Comment: Re:Summary named the sattelite wrong... (Score 1) 61

by jasax (#46191185) Attached to: Weird Asteroid Itokawa Has a Dual Personality
Its the type of wood (or of several types of carbon, glass fiber, titanium, etc...) layers used in its assembly that dictate the offensiveness of the blade (in a defensive-offensive scale). The gluing, the thickness and the relative placement of the layers also are important in defining the type of the blade, and in conjunction with the type of the rubbers they set the type of the complete TT racket. There are several thousands of commercial blades and rubbers, so the choice is enormous ;-)

Usually its the top layers in both sides that count more to the offensive-defensive grade. Blades are usually symmetrical (both sides are equal) but there are some models prepared for defense in one side and for attack in the other. The offensive blades have usually harder outer layers that cause a faster rebound of the ball when compared with defensive types.

More details about common types of wood in TT blades are found, for example, in

Comment: Re:Summary named the sattelite wrong... (Score 1) 61

by jasax (#46165995) Attached to: Weird Asteroid Itokawa Has a Dual Personality
From, a bit of culture...

"The Japanese name 'Hayabusa' means a peregrine falcon; a bird that often serves as a metaphor for speed due to its vertical hunting dive. The name was made popular by Japanese professional wrestler Hayabusa, also known as The Masked Falcon."

A bit off-topic, there's also a family of very good offensive table tennis blades from the Xiom brand ( with that name :-) I'm a player and aficionado of TT, so forgive me this hiatus.

+ - AMD Announces Sampling Of Eight-Core ARM 'Seattle' Processor->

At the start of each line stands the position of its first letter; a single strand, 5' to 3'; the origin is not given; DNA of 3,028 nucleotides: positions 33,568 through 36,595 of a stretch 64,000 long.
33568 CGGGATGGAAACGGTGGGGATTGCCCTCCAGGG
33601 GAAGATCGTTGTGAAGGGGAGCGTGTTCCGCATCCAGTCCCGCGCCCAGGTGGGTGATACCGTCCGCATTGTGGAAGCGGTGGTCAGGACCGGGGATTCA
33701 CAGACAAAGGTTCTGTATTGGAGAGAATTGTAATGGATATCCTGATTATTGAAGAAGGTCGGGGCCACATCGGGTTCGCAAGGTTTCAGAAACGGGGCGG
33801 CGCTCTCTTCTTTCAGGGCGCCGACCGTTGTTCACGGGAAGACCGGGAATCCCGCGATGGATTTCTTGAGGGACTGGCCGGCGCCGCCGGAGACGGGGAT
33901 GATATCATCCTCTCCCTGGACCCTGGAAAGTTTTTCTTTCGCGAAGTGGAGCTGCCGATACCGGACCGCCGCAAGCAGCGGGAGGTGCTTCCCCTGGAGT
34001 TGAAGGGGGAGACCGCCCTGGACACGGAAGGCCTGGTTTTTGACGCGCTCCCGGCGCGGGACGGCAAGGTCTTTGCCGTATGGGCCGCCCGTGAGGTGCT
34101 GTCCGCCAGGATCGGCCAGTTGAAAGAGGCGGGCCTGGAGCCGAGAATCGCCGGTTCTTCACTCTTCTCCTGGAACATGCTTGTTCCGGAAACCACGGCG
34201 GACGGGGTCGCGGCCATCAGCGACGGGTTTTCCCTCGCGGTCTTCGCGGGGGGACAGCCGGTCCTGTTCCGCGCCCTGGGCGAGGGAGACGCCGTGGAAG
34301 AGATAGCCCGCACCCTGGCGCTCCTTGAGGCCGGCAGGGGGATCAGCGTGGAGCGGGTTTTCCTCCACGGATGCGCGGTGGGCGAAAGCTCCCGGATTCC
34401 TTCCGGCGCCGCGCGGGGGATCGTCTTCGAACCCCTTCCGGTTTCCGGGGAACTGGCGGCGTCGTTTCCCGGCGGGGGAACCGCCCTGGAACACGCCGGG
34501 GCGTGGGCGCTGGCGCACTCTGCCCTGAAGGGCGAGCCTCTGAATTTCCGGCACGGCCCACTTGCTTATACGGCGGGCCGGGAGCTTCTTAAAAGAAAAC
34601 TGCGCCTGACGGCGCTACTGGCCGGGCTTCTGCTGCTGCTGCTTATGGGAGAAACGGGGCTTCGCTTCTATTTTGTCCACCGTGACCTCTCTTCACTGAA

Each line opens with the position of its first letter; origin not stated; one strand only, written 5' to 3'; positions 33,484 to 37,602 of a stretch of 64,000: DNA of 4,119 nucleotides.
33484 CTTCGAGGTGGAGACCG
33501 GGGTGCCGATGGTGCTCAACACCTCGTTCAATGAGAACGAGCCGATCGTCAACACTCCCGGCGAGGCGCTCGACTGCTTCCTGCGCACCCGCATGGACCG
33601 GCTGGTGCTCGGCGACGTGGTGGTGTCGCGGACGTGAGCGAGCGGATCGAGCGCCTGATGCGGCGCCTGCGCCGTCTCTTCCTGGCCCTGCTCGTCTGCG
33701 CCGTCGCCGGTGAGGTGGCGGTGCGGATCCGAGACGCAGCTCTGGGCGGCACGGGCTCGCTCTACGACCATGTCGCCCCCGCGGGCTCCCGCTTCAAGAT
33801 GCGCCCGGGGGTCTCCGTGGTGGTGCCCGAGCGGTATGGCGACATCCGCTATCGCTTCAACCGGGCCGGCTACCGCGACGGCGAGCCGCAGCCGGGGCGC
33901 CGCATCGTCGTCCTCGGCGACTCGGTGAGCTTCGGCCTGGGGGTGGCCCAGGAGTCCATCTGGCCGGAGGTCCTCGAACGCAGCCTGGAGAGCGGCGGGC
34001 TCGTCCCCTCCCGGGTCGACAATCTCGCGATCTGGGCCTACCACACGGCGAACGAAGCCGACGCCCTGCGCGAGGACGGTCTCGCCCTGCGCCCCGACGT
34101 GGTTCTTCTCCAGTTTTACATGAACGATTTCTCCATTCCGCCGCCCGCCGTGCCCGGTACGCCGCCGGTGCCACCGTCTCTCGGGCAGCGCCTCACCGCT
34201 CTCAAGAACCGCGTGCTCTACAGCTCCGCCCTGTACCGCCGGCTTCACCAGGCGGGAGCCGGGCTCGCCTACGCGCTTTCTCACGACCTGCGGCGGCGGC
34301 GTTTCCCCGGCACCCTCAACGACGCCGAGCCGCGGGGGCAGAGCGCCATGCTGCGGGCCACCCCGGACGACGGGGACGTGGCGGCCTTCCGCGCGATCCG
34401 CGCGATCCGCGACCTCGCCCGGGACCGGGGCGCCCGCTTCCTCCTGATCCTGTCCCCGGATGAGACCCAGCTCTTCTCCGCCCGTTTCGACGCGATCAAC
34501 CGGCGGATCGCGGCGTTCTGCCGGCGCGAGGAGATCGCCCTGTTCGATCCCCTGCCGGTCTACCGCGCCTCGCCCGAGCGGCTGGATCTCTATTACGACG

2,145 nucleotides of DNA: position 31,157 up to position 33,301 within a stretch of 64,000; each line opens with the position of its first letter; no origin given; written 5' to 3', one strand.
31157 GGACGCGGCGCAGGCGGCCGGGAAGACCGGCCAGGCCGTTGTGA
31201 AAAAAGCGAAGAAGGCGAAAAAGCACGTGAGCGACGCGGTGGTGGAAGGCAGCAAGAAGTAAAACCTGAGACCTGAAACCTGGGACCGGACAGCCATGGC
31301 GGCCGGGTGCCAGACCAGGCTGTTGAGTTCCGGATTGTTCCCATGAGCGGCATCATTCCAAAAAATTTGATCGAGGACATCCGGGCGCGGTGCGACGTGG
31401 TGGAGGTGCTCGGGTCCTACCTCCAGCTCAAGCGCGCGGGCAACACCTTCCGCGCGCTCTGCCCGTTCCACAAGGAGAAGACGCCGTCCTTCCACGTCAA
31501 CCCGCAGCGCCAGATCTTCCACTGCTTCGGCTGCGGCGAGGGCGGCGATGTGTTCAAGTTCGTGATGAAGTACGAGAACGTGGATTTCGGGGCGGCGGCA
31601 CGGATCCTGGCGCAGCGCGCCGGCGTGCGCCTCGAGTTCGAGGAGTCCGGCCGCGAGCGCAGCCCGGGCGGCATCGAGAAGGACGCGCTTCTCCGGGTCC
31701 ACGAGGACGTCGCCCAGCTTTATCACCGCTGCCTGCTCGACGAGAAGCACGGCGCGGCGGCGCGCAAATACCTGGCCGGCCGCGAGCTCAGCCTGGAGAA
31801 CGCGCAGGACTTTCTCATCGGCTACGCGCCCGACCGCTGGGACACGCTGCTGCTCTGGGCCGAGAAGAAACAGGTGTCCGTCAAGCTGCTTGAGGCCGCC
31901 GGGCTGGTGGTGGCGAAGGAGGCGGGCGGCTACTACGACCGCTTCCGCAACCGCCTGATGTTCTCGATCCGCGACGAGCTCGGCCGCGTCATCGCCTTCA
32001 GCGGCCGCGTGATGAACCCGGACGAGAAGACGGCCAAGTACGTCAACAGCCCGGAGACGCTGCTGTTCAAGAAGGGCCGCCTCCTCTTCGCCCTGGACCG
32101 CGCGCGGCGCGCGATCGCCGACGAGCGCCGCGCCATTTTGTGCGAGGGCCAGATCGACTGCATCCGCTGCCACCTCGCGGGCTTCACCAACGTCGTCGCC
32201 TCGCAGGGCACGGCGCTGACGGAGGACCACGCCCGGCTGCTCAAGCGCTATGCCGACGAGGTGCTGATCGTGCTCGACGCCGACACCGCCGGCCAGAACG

Submitted by MojoKid
MojoKid writes: AMD's Andrew Feldman announced today that the company is preparing to sample its new eight-core ARM SoC (codename: Seattle). Feldman gave a keynote presentation at the fifth annual Open Compute Summit. The Open Compute Project (OCP) is Facebook's effort to decentralize and unpack the datacenter, breaking the replication of resources and low volume, high-margin parts that have traditionally been Intel's bread-and-butter. AMD is claiming that the eight ARM cores offer 2-4x the compute performance of the Opteron X1250 — which isn't terribly surprising considering that the X1250 is a four-core chip based on the Jaguar CPU, with a relatively low clock speed of 1.1 — 1.9GHz. We still don't know the target clock speeds for the Seattle cores, but the embedded roadmaps AMD has released show the ARM embedded part actually targeting a higher level of CPU performance (and a higher TDP) than the Jaguar core itself.
Link to Original Source

+ - Robot love: Spike Jonze sci-fi 'Her' may be closer to reality than you think->

Submitted by Hallie Siegel
Hallie Siegel writes: Mark Stephen Meadows writes: "Her shows what’s happening today through a lens of fiction. We have Siri as a vector pointing in this direction of “cognition-as-a-service.” And to be sure, the technology in Her is probably far, far closer than most movie-goers imagine. The tech is nearing a point where users will attain a suspension-of-disbelief. Today we can semantically analyse words for affect and sentiment. Today we can measure body language, and prosody of voice to build empathic feedback loops with users that process Natural Language. Today, we can talk with software and that software can learn, measure, and talk back. The dark, cold monitor is now monitoring us, as we have built it to do. The technology in Her is just a few years away. It’s a technology that requires the measuring of that spiritual thing called mood. And this week Apple filed an interesting patent to do just that."
Link to Original Source

+ - Essential LaTeX Tools->

Submitted by Anonymous Coward
An anonymous reader writes: LaTeX is a document preparation system and document markup language for high-quality typesetting. The system was originally developed by Leslie Lamport in the early 1980s. LaTeX is based on Donald E. Knuth's TeX typesetting language. Lamport says that LaTeX “represents a balance between functionality and ease of use”.

The purpose of this article is to identify our favorite open source software that works in conjunction with the LaTeX system. Featured in this article include excellent LaTeX editors, bibliography tools and more.

Link to Original Source